Why can’t we eliminate talk of necessity and possible worlds, for talk of analyticity and (non-modal) logical consistency? Has there been any attempt in recent times to do this? I'm not 100% sure, but I think this is what logical positivists believed was correct, and logical positivism as a whole isn’t very popular anymore. But I still don’t understand why this particular view doesn’t come up anymore (or does it?).

As an example, any time I hear of a statement, P, being possible or necessary, I usually rephrase it in my mind as P being consistent or its negation being inconsistent. And if we’re talking about P being metaphysically necessary, I take it to mean it follows logically from some (implicitly or explicitly) assumed laws of metaphysics. If it’s physically necessary, I take it to mean it follows logically from some (implicitly or explicitly assumed) laws of physics. And so on for any other type of necessity. In this way, necessity can be eliminated in favor of formal rules of logic, assumptions (metaphysical, physical, or other), and formal substitution (ex. replacing defined predicates, like “is a bachelor”, with their definiens, “is unmarried, and a man”). An example of this is the problem of evil. Some atheists claim that it is impossible that God is omnipotent, omniscient, and omnibenevolent, and there is evil in the world. In response, theists can put the burden on the atheists and ask for a contradiction to be derived – a modal notion of impossibility (the impossibility of God and evil existing in the same world) is demanded to be shown to be inconsistent (a logical or semantic notion) for it to be properly understood and analyzed. It looks like we try to eliminate modal talk with logic-talk.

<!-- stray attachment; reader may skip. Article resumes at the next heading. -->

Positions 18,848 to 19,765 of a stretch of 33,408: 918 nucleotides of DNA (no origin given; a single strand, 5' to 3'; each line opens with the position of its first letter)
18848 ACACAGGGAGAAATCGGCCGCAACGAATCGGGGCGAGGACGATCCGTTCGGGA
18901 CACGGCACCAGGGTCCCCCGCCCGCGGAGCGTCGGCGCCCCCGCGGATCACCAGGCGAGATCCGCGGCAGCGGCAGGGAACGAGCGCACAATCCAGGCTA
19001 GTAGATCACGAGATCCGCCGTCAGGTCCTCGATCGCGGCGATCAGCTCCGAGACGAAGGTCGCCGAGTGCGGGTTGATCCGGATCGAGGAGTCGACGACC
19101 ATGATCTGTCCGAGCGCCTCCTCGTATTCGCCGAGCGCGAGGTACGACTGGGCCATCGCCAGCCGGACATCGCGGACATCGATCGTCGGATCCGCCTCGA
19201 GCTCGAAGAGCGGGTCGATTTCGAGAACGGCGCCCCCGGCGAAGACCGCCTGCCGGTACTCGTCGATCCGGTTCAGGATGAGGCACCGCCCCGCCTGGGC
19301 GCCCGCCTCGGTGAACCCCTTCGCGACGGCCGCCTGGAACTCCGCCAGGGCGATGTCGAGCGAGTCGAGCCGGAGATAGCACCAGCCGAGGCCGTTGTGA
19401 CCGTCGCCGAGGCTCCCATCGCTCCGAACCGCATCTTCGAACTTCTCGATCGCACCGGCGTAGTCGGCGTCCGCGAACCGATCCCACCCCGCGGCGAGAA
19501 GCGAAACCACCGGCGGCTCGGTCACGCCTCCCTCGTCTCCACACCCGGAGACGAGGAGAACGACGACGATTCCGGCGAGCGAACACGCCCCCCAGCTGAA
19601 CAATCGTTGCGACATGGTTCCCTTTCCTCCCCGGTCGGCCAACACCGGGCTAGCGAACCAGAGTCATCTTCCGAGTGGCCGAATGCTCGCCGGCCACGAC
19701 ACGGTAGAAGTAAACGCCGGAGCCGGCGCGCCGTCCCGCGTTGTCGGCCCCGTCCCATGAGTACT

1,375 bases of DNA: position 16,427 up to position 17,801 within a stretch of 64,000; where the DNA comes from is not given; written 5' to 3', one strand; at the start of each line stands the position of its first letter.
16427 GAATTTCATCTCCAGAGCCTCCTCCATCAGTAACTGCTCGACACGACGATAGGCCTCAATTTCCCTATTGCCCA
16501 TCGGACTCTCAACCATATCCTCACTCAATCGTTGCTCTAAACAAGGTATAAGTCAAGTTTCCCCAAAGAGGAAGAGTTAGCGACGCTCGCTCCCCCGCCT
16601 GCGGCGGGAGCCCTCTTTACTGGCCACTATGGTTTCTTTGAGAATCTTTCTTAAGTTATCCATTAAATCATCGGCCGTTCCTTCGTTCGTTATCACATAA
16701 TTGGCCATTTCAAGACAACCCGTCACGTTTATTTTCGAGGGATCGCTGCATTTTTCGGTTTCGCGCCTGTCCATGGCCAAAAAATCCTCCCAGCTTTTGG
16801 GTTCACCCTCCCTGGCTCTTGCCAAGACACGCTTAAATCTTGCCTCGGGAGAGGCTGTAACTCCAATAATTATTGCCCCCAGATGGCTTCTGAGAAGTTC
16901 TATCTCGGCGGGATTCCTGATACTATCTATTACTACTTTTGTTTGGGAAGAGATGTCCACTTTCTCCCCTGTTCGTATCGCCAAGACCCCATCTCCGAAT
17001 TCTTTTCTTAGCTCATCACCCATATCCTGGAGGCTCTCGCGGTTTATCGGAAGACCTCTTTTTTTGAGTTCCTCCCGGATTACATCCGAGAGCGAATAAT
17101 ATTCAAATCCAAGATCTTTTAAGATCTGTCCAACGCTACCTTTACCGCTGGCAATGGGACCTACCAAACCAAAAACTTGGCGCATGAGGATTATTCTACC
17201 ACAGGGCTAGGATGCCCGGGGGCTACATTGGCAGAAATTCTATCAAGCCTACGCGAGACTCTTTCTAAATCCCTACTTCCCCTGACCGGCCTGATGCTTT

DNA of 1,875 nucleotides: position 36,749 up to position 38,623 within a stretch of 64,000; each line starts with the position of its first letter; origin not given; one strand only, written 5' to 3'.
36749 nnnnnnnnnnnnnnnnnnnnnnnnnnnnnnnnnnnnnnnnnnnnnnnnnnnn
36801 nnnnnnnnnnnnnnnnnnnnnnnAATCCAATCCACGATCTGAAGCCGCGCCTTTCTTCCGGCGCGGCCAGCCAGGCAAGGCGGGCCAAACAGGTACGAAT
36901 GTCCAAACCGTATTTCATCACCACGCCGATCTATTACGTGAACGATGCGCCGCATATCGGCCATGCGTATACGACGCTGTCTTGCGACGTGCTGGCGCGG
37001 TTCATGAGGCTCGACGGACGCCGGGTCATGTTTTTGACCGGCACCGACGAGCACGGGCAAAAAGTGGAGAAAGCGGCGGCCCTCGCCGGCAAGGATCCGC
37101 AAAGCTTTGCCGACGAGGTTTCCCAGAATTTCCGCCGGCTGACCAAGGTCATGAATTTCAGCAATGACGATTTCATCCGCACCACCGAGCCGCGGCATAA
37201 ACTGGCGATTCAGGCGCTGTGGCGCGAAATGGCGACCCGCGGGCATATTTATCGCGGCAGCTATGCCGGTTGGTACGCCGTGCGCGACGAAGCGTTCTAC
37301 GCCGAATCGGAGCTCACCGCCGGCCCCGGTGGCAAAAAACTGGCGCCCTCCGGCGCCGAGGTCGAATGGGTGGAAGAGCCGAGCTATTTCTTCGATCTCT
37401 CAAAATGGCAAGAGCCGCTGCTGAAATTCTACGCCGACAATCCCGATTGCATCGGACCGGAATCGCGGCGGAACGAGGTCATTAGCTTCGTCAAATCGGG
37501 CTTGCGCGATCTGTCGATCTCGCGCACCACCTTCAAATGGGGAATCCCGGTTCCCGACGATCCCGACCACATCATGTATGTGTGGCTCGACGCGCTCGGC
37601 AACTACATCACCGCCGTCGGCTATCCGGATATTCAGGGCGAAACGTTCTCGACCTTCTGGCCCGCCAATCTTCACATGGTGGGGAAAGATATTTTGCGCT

But… if this is correct then “possible worlds” aren’t needed. Just (non-modal) logic and unpacking of definitions. What’s wrong with this view?

I know Quine argued against analyticity, but according to page 14, question 4, of this, most philosophers still accept the analytic-synthetic distinction (or at least, it’s not completely dead). Anyways, in Two Dogmas (I don’t have it on hand but I seem to recall) Quine was open to some kinds of formal and explicit definitions as a legitimate kind of analyticity.

Are there any other reasons for rejecting the view that all necessary statements can be analyzed into analytic statements?

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    I made an edit which you may roll back or further edit. You can see the versions by clicking on the "edited" link above. Aug 30, 2018 at 19:38
  • I am not sure you define the terms as they were taught. The same words are used differently in different schools of thought and context. The terms originated with Kant. Other philosophers updated the definitions. So don't go by etymology. Here is what I was taught: analytic propositions are either logically neccessary or self contradictory. That is the truth value is based on ideas not science. No sense verification needed just semantics. Synthetic propositions were literally sense verifiable & semantics can't determine the truth values alone. You need knowledge of the world.
    – Logikal
    Sep 3, 2018 at 22:15

1 Answer 1


The OP is very close to Quine's considered view of necessity, as e.g. in Pursuit of Truth: